A study published in the Ibrahim Medical College Journal demonstrated that 90% of the ICU beds are located in the capital city of Dhaka and only 10% of them belong to Public Health Care facilities. 40% of the ICU beds had no ventilators and 60% of ICU beds had less than 1:1 patient nurse ratio. So at least more than one half to three quarter of the beds are not truly ICU beds though patients are being charged for intensive care by the hospital authorities. However, other qualitative research against the backdrop of this quantitative analysis show that the medical and nursing staff working in private hospitals' ICU either have misconception consequent on ignorance or deliberately tended to mislead researchers on the availability of equipment in their hospital ICU. 

The other very contentious issue in the Intensive Care Unit across Bangladesh is the quality of those equipment and the policy adopted and framework followed for their maintenance. Nurses and other staff rarely had formal training running those machines, they learnt by experience and death due to mechanical failure is not unheard of. The equipment did not go through routine servicing or calibration and a fault was detected only when it transpired and not surprisingly many a fault may have continued undetected for considerable time, adversely effecting treatment.

But adverse events are not limited only to problems with mechanical equipments as demonstrated by Tonima Afroze in her research paper on Patient Safety Regarding Medical Devices at ICUs in Bangladesh. Instead it spans over triviality of identification of patient to miscommunication, application of wrong medication, use of unsafe blood, blood products and ultimately to failure of system design and operations. Infection control protocol and guidelines are mostly non-existent and hand washing, the basic procedure for infection control, is hardly practiced.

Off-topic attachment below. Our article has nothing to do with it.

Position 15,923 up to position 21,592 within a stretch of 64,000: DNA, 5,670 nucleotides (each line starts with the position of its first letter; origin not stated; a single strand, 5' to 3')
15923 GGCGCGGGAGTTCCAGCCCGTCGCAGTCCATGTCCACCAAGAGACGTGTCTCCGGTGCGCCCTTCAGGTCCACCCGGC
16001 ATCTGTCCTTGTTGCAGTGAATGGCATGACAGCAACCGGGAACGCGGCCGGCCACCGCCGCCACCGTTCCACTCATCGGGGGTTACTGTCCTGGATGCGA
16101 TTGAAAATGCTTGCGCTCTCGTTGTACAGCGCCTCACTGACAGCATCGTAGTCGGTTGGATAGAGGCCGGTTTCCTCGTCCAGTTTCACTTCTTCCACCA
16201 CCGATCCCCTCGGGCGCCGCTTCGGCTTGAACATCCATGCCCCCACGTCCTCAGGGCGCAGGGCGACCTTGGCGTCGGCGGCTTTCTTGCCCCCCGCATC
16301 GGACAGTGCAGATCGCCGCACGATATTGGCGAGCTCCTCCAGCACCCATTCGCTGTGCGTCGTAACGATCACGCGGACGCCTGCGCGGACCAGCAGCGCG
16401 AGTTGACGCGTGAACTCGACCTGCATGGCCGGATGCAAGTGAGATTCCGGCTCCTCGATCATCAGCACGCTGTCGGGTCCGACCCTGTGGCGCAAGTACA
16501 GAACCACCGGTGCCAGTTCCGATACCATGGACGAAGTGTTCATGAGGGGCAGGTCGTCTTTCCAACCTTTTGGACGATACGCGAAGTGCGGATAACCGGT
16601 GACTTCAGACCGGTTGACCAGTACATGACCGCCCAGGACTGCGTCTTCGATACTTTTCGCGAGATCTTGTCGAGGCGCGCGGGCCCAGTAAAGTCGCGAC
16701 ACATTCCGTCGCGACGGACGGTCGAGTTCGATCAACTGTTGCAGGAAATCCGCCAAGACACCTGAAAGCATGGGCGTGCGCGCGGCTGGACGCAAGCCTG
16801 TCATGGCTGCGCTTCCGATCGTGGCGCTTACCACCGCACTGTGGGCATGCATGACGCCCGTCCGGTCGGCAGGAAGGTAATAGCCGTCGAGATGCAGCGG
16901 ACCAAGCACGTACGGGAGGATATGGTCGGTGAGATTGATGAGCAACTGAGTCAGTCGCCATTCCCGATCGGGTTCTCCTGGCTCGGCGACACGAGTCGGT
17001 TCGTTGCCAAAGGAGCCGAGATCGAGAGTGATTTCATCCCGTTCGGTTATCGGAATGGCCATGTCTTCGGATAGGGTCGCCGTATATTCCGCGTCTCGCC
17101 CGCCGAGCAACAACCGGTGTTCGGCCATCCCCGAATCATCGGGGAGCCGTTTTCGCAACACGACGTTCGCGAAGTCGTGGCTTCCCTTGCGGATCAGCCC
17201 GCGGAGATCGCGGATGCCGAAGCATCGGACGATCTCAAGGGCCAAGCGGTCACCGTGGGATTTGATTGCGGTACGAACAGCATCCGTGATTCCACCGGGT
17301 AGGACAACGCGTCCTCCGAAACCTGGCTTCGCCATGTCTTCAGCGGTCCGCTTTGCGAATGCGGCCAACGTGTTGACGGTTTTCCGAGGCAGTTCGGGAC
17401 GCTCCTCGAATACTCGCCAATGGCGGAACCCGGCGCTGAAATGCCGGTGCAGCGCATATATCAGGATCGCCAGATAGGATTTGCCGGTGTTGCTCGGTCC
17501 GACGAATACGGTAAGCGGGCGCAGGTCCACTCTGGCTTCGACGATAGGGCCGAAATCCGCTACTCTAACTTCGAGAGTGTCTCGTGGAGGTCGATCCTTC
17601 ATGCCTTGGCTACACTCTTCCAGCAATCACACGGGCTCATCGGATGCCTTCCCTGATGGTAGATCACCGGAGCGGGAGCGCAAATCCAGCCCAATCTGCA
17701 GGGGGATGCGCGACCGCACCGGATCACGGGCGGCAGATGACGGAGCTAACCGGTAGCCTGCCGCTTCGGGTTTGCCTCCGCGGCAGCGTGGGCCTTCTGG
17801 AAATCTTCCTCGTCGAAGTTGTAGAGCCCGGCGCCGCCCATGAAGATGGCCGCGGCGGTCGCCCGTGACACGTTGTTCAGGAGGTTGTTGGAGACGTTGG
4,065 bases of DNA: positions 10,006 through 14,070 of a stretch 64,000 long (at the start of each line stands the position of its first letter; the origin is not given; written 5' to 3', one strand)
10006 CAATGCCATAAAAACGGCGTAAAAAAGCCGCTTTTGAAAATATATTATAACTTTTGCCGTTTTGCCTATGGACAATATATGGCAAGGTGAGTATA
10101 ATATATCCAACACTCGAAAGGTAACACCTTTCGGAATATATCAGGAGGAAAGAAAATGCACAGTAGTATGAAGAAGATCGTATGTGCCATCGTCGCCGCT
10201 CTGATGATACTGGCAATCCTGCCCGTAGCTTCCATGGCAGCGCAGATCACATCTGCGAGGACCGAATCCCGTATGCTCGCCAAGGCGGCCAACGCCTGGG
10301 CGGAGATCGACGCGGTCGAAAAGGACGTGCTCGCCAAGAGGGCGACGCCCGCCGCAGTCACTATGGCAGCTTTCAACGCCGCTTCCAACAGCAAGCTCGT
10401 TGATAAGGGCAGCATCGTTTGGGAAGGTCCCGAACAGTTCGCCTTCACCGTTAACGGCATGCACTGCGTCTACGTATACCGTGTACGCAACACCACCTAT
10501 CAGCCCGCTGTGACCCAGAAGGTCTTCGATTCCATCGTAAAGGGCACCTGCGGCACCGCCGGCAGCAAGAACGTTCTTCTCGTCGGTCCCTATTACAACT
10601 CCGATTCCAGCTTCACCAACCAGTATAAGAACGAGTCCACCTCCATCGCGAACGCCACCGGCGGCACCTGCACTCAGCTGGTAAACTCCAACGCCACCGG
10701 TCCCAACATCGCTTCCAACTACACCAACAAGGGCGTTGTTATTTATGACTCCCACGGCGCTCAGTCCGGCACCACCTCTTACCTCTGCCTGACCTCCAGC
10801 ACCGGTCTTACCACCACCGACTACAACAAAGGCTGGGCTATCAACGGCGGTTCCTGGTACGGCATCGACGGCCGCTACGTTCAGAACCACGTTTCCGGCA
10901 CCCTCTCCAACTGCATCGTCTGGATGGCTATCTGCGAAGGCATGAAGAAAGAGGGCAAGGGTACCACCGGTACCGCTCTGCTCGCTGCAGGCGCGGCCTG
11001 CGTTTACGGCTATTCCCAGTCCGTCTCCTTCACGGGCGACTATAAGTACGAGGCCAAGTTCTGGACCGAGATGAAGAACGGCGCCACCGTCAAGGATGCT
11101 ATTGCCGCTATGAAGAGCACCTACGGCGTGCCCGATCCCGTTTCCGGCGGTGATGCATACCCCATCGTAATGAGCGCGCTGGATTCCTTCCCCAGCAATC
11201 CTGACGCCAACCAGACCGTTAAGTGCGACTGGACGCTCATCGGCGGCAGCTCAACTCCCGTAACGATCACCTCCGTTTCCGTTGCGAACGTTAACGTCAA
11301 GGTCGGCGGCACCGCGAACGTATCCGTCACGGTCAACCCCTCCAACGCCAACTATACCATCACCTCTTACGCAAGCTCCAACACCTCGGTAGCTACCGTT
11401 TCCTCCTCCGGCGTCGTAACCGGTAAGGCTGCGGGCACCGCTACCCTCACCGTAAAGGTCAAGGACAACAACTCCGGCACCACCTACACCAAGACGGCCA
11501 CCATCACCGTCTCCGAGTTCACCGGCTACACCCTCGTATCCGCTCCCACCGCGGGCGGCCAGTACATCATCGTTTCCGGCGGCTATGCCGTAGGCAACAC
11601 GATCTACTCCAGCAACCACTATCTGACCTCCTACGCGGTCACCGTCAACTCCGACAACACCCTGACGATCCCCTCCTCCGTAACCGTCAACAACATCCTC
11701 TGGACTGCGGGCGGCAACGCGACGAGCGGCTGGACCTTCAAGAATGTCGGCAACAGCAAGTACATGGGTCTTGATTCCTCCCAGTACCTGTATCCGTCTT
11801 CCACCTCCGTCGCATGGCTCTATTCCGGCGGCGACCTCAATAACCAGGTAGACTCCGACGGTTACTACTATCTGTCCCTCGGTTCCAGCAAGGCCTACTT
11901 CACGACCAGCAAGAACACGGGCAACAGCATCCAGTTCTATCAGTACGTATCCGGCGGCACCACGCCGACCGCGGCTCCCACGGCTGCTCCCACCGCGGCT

Adverse outcomes have devastating consequences on patient and families. Not only is care in ICU expensive but it also brings on huge financial burden for families. Adverse outcomes leading to death and disability of patients may bring ruinous financial, social and psychological consequences.

It is imperative that regulatory framework and regulatory governing body overseeing the quality of ICU care in Bangladesh is well established and becomes effectively functional to safe guard the interest of patients and their families protecting them from devastation. It is about time that evidence based clinical practice, clinical audit (for analysing quality of patient care), risk management, adverse incidence reporting and prompt response to patient complaints and the culture of Continued Professional Development are incorporated in our health system without delay. Many of these would require investment in effective human resource development but many would require change of attitude, working philosophy and culture.

Professor Raqibul Mohammad Anwar is a practising Colorectal Surgeon at RAHETID, a global partner organisation of the Royal College of surgeons of England in Road 106, Gulshan 2, Dhaka. He also works for Bart’s and The Royal London Hospital in England, he is a retired Colonel in the Royal Army Medical Corps of the British Army and a Convener of Examinations and an Ambassador of the Royal College of surgeons of England